Sixty four years ago today the German Navy scuttled the Graf Spee off the coast of Montevideo, Uruguay. Though often dubbed a "pocket battleship" because of her 11 inch guns, the 16,000 ton Graf Spee, while larger than a heavy cruiser, was only one third the size of battleships such as the HMS Hood (47,000 tons) and German battleship Bismarck (50,000 tons). After the outbreak of World War II, the ship sank several merchant vessels in the South Atlantic, and Great Britain responded by deploying nine different squadrons of ships in search of the raider. On December 13, 1939, a British squadron consisting of one heavy cruiser (Exeter) and two light cruisers (Achilles and Ajax), intercepted the ship off the coast of Uruguay. The German warship moved south toward the British squadron at full speed, and opened fire while still beyond the range of its adversaries. The larger Exeter moved northwest, drawing a portion of Graf Spee's fire, while the two smaller cruisers moved to the northeast. See Winston Churchill, The Second World War: Vol. I: The Gathering Storm, 521-22 (1948) (producing five diagrams detailing various phases of the battle). Battered by several 11 inch shells, the Exeter withdrew, after scoring several hits of her own. Damaged and still harried by the Ajax and Achilles, the Graf Spee made smoke and sought refuge in port of Montevideo.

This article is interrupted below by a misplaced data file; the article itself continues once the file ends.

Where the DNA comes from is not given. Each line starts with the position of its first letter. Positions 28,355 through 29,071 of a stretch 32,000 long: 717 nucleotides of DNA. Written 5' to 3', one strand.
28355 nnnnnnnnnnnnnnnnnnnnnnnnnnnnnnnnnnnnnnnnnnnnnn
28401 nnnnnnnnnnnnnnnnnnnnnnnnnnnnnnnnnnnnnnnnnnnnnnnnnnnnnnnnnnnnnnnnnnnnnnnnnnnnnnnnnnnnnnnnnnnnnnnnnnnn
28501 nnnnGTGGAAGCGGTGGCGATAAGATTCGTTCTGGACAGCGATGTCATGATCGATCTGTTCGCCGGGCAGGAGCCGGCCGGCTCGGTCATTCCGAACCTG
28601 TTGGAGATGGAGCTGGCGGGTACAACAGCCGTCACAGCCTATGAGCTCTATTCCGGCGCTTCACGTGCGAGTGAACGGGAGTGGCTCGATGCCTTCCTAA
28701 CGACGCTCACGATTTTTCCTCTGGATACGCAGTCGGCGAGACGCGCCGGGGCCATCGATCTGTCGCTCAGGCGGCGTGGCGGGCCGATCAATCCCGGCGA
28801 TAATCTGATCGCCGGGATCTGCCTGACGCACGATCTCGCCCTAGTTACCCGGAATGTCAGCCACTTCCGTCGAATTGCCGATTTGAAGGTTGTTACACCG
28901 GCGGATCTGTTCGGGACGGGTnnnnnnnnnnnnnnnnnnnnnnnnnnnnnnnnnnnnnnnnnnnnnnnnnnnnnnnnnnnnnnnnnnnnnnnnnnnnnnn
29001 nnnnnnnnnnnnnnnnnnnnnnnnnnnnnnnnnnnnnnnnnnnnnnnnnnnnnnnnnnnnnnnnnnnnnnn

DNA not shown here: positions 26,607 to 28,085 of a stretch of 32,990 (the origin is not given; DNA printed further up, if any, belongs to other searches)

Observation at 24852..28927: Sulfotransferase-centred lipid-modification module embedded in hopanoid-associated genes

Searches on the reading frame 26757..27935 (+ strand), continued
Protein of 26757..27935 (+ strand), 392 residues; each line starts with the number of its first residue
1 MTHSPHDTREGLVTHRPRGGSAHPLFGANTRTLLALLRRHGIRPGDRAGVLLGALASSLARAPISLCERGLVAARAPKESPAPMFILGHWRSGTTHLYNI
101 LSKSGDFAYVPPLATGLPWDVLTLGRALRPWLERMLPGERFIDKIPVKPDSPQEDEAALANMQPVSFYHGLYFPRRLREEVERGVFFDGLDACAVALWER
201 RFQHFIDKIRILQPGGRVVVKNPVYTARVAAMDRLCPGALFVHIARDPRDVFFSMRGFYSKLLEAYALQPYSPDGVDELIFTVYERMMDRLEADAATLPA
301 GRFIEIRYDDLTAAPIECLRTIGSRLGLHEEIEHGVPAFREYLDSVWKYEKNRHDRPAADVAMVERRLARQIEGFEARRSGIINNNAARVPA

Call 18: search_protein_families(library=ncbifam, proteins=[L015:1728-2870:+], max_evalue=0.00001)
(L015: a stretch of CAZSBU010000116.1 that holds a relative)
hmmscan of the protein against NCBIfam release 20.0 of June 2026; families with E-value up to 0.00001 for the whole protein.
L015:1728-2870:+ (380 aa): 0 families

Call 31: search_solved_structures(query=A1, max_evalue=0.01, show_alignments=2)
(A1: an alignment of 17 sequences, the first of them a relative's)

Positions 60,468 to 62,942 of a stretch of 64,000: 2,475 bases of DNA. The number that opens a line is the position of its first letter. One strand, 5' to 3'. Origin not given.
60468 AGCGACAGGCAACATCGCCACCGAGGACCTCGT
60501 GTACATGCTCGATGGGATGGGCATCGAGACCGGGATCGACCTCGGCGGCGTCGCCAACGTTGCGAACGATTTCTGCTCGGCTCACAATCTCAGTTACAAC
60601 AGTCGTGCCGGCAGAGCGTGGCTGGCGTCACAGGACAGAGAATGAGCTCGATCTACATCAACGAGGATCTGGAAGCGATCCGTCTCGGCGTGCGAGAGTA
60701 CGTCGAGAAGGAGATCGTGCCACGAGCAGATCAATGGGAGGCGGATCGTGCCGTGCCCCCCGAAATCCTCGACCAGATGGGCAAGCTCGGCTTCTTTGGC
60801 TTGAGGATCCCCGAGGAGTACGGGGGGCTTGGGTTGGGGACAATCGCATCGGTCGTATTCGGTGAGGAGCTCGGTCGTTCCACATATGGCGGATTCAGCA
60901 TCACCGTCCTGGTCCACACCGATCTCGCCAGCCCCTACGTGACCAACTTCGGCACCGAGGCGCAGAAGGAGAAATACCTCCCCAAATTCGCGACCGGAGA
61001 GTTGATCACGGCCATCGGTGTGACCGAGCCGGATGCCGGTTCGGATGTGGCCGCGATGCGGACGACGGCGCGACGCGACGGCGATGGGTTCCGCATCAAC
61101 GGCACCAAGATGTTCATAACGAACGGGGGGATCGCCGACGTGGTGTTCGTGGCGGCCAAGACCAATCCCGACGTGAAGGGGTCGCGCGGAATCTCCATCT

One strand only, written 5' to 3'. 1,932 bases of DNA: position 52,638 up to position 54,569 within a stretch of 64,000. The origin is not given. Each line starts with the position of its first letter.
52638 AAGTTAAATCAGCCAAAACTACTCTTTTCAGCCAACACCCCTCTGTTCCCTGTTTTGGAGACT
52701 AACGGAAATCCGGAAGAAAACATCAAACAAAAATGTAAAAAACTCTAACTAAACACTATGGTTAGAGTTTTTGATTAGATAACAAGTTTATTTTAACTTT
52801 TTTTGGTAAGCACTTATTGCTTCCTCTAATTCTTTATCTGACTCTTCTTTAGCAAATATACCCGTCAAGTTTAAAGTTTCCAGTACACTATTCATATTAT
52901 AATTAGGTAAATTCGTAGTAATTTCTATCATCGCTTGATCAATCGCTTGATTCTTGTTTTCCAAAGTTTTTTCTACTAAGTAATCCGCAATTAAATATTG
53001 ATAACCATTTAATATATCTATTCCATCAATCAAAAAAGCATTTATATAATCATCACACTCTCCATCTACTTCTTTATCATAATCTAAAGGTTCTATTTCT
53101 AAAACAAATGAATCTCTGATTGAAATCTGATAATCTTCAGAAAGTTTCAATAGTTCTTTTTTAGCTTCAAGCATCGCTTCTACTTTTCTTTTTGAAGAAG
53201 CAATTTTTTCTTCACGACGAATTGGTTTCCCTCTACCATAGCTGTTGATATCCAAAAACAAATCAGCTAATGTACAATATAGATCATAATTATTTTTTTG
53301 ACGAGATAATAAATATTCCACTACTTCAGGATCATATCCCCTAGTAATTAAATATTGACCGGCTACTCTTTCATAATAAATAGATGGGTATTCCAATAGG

Once in port, the German vessel sought two weeks to make repairs. However, British diplomats invoked the 1907 Hague Convention Concerning the Rights and Duties of Neutral Powers in Naval War, to which Uruguay was a signatory. Article XII of the Convention required belligerent ships to depart from a neutral port within 24 hours of entry. British diplomats initially invoked this article in an effort to force Uruguay immediately to expel the German raider. However, the British Admiralty had dispatched the heavy cruiser Cumberland to join the Ajax and Achilles, and additional vessels were scheduled to arrive on December 19. As a result, the British invoked Article XVI of the convention, which prohibited a belligerent ship from leaving a neutral port less than 24 hours after a ship from a different belligerent. British and French merchant vessels began departing in 24 hour intervals, thereby delaying any possible departure by the German vessel. Anticipating that the injured vessel would soon be hopelessly outnumbered and outgunned, a skeleton crew sailed the Graf Spee out to sea and scuttled her, as pictured above.